When, as a fresh faced 16 year old, Alexander Mikhaylin (RUS) collected a bronze medal at the European Youth Olympics in 1995 he showed every sign of being able to go far in the sport. And so it proved. That early promise was put to a tough test in the final of the Junior World Championships in 1998 when Mikhaylin defeated Muneta Yasuyuki (JPN) in the +100kg category.
It was the first of many battles that the two would have over a ten-year period, Mikhaylin coming out on top in all but one of their encounters. The Sydney Olympics in 2000 were a year too early for Mikhaylin and it was his great rival and team-mate Tamerlan Tmenov (RUS) that came away with a bronze medal.
By the time of the World Championships in Munich in 2001 Mikhaylin was ready to take on the best in the world and he did so in emphatic style winning both the +100kg and the Open. He set his sights on the Games in Athens in 2004 but, with Tmenov still Russia’s choice at +100kg, Mikhaylin was forced to drop down a weight and seek to qualify at -100kg. In the end it was Dimitry Maximov (RUS) who, having defeated Mikhaylin in the final of the 2004 Moscow Tournament, went to Athens at 100kg coming back empty handed. Tmenov continued his Olympic success at +100kg coming away with silver having lost to Suzuki Keiji (JPN) in the final.
The -100kg experiment was quickly aborted and in 2005 Mikhaylin set about wiping out all opposition in the +100kg winning Moscow, Hamburg and Bucharest all before taking the European title in Rotterdam. The World Championships in Cairo saw Tmenov in the Open where he took silver behind Dennis van der Geest (NED). Mikhaylin, however, was unstoppable and he claimed his second world championship gold at +100kg defeating Muneta in the final. What a year 2005 was for Mikhaylin and to crown it all the European Open Championships were being held at the year end in Moscow.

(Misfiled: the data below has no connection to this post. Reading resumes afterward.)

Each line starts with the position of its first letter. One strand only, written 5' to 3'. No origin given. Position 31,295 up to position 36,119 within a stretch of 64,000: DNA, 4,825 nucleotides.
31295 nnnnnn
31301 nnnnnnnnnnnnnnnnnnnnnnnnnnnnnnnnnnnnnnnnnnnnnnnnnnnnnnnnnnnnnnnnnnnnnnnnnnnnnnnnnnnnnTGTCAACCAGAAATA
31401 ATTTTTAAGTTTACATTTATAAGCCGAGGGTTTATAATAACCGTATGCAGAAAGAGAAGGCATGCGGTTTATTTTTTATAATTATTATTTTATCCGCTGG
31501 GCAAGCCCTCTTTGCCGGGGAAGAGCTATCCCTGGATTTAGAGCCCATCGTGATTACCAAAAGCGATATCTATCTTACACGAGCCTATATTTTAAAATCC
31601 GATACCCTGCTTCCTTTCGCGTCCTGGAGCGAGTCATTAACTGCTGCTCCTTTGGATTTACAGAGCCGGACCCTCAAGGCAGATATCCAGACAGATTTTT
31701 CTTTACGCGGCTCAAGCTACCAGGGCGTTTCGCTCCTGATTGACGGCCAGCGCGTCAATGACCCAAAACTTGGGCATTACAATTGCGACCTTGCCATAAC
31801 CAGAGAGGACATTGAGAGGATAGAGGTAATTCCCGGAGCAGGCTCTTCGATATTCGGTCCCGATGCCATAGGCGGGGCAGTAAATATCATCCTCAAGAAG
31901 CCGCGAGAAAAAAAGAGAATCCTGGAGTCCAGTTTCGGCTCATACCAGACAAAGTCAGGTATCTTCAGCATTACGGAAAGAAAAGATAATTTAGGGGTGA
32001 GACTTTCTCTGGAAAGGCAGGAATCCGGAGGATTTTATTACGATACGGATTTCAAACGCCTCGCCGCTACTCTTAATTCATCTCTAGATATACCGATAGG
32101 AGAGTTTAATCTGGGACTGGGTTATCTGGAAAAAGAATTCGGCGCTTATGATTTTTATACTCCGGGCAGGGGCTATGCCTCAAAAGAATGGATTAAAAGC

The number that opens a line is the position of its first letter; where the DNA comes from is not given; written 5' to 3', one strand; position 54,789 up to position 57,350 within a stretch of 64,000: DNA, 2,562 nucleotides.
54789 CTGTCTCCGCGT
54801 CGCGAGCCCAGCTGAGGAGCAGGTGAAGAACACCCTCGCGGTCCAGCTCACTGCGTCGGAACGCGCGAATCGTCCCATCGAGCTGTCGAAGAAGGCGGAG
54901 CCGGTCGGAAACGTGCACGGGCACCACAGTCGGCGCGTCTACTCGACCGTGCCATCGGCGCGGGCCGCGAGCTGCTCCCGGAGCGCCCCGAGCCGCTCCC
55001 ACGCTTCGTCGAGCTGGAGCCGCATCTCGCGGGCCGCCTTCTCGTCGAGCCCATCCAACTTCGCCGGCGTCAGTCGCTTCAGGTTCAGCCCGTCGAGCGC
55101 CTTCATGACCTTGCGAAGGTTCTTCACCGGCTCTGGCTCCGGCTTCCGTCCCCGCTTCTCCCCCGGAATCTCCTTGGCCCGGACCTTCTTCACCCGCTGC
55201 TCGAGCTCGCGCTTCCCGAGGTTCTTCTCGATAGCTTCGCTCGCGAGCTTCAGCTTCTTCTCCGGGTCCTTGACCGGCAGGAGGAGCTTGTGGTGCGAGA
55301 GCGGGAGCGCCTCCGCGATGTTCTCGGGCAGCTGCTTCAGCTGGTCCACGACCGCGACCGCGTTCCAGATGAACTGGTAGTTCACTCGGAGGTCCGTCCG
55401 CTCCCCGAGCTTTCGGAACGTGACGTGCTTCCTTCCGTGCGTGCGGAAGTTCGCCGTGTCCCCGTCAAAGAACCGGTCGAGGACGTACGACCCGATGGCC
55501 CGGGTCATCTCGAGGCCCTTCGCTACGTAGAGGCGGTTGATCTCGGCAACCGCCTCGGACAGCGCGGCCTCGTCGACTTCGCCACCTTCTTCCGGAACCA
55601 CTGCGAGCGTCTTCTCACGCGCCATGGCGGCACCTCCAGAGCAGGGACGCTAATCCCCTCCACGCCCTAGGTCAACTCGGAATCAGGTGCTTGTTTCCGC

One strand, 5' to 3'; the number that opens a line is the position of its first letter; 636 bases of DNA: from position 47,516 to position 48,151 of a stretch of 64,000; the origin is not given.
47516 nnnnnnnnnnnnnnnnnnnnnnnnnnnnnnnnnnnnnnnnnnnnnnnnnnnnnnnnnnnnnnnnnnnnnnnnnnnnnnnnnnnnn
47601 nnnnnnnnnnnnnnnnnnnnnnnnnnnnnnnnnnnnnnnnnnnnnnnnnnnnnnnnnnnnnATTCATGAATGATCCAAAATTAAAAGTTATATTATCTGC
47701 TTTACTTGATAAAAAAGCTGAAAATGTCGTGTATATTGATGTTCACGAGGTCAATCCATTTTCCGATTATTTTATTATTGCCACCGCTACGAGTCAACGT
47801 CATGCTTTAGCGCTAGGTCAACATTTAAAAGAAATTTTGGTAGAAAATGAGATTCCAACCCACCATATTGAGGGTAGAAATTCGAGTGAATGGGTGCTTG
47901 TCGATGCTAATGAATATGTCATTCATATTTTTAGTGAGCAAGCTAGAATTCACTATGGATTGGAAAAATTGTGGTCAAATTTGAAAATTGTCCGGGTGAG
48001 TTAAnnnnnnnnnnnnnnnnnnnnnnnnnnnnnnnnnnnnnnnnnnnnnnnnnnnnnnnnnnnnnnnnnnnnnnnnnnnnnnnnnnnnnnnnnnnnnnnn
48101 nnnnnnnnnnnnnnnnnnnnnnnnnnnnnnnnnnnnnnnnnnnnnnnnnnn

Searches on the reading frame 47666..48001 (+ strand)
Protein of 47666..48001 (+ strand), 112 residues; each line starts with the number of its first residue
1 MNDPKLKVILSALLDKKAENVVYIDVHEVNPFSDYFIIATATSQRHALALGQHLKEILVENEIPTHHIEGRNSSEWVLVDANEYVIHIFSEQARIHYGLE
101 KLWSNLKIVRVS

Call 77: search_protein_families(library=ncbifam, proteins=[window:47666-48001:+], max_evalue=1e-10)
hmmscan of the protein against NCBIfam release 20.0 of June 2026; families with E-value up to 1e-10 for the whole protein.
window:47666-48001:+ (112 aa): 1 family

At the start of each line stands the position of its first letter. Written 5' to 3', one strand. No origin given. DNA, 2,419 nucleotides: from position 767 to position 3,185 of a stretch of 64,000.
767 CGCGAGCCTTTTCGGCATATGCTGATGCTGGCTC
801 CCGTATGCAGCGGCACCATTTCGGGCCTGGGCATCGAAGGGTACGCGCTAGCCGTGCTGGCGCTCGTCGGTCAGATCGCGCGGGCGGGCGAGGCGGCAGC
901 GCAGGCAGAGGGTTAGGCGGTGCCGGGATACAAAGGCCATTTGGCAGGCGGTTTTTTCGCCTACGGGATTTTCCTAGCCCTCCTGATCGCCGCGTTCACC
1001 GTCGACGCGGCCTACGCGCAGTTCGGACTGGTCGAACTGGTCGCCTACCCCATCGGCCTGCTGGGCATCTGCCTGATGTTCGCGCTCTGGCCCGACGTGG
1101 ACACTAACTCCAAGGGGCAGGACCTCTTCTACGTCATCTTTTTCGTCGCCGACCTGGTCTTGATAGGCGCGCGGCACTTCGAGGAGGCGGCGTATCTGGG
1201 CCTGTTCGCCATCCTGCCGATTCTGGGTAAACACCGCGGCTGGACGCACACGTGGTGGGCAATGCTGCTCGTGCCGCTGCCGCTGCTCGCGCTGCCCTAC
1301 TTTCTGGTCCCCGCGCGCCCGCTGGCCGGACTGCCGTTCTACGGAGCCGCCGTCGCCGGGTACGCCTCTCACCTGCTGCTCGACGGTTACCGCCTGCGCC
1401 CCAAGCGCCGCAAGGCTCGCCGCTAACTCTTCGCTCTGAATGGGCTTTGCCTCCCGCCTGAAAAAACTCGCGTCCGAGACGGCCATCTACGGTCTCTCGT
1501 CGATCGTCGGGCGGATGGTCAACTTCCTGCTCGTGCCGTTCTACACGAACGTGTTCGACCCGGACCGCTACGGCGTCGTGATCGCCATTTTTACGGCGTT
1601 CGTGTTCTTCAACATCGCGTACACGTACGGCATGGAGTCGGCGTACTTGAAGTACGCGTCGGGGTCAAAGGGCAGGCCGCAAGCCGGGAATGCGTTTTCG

Mikhaylin duly made his way to the final and, with the fairy tale year almost complete, only Tmenov stood in his way. Mikhaylin, for so long “King of the Open”, lost his crown on home soil and, worst of all, it was to Tmenov his great rival for the +100kg spot.
Mikhaylin was selected for and won the European Open in 2006 in Novi Sad, whilst Tmenov took 3rd place in the +100kg category in Tampere. Then in 2007, Mikhaylin was selected at +100kg for the European Championships in Belgrade, where he placed 3rd, as well as the European Open in Warsaw which he won. That 3rd place finish in Belgrade left the door open for Tmenov who, given the chance at the European Championships held in Lisbon in 2008, swept all before him taking the gold medal and with it any real chance of Mikhaylin going to the Beijing Games in 2008.
With Tmenov retired, and Mikhaylin handily placed at 29 in the IJF World Ranking List, London 2012 could be the venue where the judo world finally gets to see Mikhaylin realize his dream. Before that, however, he will have to make his way through the qualifying process and a successful visit to Tbilisi this weekend could give his chances a big boost. Mikhaylin’s last outing to Tbilisi brought him a bronze medal at the European Championships in 2009. The winner that year was No.1 seed here Martin Padar (EST) who coincidentally won the European Youth Olympics in 1995 ahead of Mikhaylin. That seems like a lifetime ago. Nevertheless, the desire for a shot at the Olympics is clearly a burning desire for the Russian judoka who has already achieved so much.
by Sheldon Franco-Rooks